The Pink Tax Affects Way More Than Just Razors & Deodorant, A New Report Finds
By Caitlin Cruz
It turns out the “pink tax” associated with shaving cream and deodorants marketed toward women may be seen in more than just consumer products. In fact, while women paid more for personal care products, they may end up paying more for home mortgages and auto loans as well, according to a new report released by the Government Accountability Office on Thursday.
“The so-called ‘pink tax’ has been observed in numerous media reports, and extends beyond products purchased in stores or online to services and financial services transactions that cost women more than men,” according to a summary of the report.
The 10 product categories studied “serve identical functions” across genders, but are marketed to different genders. Women pay more on average for underarm deodorants, body deodorants, shaving cream, designer perfume, and mass-market body sprays, the report found.
In contrast, men pay more for shaving gel and non-disposable razors on average. There was no difference in average price paid for disposable razors, razor blades, and mass-market perfume, according to the GAO’s findings.
Sen. Bob Casey of Pennsylvania says the report was a necessary step to have hard data on the landscape for female consumers. He requested the study along with Rep. Carolyn Maloney of New York back in August 2016.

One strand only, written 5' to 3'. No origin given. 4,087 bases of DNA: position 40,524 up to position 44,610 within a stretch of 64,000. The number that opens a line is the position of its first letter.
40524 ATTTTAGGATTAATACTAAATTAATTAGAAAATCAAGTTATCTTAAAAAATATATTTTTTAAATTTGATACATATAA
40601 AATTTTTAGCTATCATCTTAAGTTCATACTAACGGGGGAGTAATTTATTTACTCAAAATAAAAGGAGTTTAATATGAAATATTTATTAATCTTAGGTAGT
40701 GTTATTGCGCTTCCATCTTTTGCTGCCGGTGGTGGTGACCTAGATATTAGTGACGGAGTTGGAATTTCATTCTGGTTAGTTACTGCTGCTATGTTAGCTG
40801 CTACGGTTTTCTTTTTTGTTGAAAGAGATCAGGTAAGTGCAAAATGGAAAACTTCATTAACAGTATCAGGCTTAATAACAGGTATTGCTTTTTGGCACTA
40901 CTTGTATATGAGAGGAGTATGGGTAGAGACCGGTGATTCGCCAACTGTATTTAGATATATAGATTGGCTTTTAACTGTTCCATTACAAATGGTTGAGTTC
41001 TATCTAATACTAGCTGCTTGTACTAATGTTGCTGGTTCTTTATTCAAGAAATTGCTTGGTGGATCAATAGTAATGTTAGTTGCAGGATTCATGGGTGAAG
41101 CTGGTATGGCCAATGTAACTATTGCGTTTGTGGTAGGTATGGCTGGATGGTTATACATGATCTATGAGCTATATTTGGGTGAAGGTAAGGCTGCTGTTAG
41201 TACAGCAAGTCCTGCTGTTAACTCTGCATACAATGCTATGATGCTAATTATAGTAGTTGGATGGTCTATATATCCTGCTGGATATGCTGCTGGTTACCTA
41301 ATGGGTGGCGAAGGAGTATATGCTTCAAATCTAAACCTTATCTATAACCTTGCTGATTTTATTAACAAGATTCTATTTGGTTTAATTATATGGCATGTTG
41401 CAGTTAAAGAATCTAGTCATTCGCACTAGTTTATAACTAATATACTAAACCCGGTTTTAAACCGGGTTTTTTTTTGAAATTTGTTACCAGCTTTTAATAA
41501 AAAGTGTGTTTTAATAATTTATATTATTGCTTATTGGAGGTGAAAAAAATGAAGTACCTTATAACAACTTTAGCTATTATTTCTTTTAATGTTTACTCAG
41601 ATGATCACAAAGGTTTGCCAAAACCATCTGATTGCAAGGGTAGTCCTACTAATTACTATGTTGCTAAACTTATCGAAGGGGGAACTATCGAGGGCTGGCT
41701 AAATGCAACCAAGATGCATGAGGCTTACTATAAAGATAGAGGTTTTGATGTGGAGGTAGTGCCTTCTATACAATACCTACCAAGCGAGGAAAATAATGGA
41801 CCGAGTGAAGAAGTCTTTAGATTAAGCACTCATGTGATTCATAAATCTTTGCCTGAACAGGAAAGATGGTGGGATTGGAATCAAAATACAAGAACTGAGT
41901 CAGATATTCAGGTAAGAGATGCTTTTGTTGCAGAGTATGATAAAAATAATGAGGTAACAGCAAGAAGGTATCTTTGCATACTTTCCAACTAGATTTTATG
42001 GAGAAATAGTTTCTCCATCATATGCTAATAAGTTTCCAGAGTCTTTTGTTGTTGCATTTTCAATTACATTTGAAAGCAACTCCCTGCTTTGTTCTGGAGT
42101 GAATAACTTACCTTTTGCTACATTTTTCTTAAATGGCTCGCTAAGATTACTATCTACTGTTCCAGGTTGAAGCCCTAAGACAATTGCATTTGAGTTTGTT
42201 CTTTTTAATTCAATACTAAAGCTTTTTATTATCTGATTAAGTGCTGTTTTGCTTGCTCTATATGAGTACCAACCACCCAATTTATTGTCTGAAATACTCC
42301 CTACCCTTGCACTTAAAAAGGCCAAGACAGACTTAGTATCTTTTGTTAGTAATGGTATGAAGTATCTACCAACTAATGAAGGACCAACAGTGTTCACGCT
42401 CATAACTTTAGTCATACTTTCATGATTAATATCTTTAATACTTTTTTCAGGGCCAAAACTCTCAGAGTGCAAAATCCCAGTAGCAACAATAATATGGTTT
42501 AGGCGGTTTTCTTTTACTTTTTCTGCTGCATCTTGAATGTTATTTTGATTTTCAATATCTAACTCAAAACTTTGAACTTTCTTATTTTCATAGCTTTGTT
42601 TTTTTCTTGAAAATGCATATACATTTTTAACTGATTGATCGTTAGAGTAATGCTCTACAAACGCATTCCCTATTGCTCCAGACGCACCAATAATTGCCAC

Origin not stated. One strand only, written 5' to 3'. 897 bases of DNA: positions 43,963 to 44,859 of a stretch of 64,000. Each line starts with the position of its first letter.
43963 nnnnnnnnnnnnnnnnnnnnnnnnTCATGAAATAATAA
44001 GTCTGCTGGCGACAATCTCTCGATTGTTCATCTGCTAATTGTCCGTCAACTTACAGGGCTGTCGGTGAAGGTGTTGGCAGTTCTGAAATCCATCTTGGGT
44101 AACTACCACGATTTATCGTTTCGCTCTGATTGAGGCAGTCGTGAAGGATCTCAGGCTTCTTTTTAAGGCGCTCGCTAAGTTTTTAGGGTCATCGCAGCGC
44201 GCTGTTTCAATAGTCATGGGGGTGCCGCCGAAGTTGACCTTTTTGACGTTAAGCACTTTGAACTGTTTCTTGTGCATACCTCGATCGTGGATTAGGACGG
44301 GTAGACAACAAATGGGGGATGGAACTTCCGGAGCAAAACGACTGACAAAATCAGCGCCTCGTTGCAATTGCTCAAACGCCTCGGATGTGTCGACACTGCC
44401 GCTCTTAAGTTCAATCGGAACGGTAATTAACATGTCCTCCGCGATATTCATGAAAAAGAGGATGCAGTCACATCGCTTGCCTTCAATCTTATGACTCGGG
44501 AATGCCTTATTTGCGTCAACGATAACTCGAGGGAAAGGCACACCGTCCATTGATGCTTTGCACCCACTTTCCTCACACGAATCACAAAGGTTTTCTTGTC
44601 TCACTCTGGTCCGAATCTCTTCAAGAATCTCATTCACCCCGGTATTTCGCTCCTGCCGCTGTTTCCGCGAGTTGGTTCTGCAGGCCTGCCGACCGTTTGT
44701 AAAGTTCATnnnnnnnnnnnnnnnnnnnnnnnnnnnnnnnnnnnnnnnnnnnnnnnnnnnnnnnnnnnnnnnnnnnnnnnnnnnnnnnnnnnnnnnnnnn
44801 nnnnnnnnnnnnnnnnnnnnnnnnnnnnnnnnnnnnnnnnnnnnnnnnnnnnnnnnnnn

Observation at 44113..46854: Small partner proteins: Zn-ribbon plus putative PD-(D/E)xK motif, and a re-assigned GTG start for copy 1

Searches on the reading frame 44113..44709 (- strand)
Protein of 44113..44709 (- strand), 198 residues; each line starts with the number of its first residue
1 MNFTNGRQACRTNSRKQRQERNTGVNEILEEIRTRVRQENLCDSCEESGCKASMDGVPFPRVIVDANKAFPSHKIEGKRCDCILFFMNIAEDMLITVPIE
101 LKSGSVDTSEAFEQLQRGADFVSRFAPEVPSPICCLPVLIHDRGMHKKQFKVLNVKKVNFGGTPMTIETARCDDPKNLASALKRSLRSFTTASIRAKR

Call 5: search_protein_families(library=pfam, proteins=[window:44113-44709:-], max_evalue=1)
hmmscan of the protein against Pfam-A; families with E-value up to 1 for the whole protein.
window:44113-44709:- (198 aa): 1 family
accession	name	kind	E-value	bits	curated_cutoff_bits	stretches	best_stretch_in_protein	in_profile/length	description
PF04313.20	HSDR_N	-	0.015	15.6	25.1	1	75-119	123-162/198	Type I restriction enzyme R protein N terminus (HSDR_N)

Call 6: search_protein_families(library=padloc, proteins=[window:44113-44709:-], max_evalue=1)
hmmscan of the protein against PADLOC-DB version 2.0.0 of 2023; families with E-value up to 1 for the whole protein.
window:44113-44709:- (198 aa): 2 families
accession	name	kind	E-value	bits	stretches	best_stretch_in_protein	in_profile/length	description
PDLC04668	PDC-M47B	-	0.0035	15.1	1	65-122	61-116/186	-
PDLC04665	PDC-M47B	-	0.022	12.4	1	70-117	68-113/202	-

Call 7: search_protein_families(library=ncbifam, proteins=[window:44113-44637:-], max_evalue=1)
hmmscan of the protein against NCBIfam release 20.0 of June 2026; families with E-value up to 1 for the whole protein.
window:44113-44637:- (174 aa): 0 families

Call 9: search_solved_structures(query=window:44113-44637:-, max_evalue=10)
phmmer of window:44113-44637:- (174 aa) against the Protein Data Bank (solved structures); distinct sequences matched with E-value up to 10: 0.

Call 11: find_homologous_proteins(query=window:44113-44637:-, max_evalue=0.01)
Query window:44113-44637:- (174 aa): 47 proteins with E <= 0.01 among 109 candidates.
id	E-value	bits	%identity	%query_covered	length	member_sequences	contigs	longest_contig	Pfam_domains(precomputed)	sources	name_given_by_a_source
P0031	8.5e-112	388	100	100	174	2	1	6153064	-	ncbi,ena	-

Casey says he hoped the report could have revealed “better news” so near to Women’s Equality Day, which is Sunday, Aug. 26. “I was hoping this report was indicating better news, but unfortunately this this is not case,” Casey tells Bustle. “We all see on the market, products that are differentiated by gender, but I never thought we’d see as much disparity that we saw in [GAO] research.”
In addition to the research about consumer product price differentials, the GAO reviewed published studies for “financial products and services” that aren’t marketed differently based on the gender of the person applying for them, including mortgages, small business credit, auto purchases, and auto repairs.
The GAO reported that it is “unable to generalize findings” because the available studies are too old or contain too small a sample. But the agency did find that available research shows that the “consistent and pervasive wage gap” between genders has a greater impact than just earned income. The report found that American women may pay more in auto loans on average, and women may end up paying more for their mortgage despite defaulting less than men who apply with similar credit. One study suggested it’s because women make less money, which in turn makes a credit application less attractive.